Embattled former Barclays Bank boss Bob Diamond denied all knowledge of interest rate manipulation by some of his traders until the revelations emerged in June, despite the bank's 2011 annual report noting that it was under investigation over the claims.
In a three-hour grilling by MPs on the Treasury select committee, Diamond lamented the actions of the traders caught attempting to low-ball the London Interbank Offered Rate (Libor), and said he was "sad, disappointed and angry".
Diamond insisted that he had only just learned of the actions of traders who had been fixing interest rates but Barclays' annual report for 2011, published in March and signed by him, notes that the bank was being investigated by regulators across the world on allegations of "suppressing Libor rates".
He stepped down from his role as chief executive after mounting political and public pressure over the scandal engulfed Barclays. There were also reports of the bank's Wall Street staff plotting a coup to force him out.
Diamond was slammed in the select committee hearing by Labour MP John Mann as "grossly incompetent ... complicit and negligent".
Mann labelled Barclays a "rotten, thieving bank".
An internal Barclays memo from October 2008 and written by Diamond seemed to imply that Paul Tucker, deputy governor of the Bank of England, suggested that the bank lower its reported rates to those who calculate Libor in a phone call between the pair.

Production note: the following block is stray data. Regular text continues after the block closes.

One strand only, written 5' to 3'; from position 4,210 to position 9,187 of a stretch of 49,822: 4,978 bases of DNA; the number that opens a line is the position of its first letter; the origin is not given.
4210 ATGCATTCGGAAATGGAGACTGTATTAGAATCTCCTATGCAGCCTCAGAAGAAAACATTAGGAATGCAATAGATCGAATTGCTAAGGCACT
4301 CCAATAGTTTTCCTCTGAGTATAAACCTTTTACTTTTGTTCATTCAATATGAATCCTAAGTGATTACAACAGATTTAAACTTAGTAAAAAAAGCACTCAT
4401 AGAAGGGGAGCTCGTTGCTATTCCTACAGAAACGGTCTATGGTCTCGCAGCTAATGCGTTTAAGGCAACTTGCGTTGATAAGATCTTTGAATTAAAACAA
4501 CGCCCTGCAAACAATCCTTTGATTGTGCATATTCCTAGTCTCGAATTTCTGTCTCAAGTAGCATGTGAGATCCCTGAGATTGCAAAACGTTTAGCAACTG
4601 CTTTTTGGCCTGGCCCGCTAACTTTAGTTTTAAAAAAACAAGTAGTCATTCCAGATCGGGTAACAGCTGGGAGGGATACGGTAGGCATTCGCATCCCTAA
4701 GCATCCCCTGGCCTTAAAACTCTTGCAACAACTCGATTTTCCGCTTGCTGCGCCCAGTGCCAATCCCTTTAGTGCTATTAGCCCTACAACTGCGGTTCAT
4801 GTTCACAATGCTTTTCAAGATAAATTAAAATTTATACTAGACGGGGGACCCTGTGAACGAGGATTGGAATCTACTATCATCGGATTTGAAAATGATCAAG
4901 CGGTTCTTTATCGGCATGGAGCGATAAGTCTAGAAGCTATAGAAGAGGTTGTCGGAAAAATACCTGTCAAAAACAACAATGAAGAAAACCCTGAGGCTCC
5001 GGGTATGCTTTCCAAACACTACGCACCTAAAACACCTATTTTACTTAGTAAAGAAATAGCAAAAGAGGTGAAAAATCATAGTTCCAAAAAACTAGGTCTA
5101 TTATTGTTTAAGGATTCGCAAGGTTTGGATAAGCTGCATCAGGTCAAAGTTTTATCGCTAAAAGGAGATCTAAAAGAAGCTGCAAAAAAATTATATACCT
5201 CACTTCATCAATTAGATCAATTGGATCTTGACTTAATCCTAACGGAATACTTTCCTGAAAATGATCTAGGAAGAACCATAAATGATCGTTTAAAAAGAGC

Tucker, according to the memo, said "senior Whitehall officials" wanted the Libor to come down.
"I was worried that if the government thought that our Libor was set too high then it would then think we had inadequate funding," Diamond told the Treasury committee.
"We questioned whether the other banks could actually gain funding at the levels they were posting."
When pressed on who he thought the senior Whitehall officials were, or if Tucker had revealed their identities, Diamond insisted he had no knowledge.
Pushed further by MPs on whether they were Treasury ministers or civil servants, Diamond said officials.
Throughout the session Diamond gushed about how much he "loves Barclays" and praised the bank's staff.
Mann, with his booming Yorkshire voice, asked if Diamond would reject any of the £20m golden goodbye package he gets for quitting Barclays. Diamond dodged the question.
He insisted that the bank worked hard to identify and rectify wrongdoing by some traders.
"I stand by the fact that all other employees at Barclays see this is wrong, and I am not happy about it, but we put all the resources we could to investigate and deal internally and with regulators on this issue," he said.
Andrea Leadsom, the Tory MP, accused him of living in a "parallel universe".
With more light being shed on the actions of some investment banking staff at Barclays, executives are coming under increasing pressure to split the business in two between the riskier casino side and the consumer retail side.
Diamond may yet face another grilling by MPs in the proposed parliamentary inquiry into banking, led by the chairman of the Treasury committee, Tory MP Andrew Tyrie.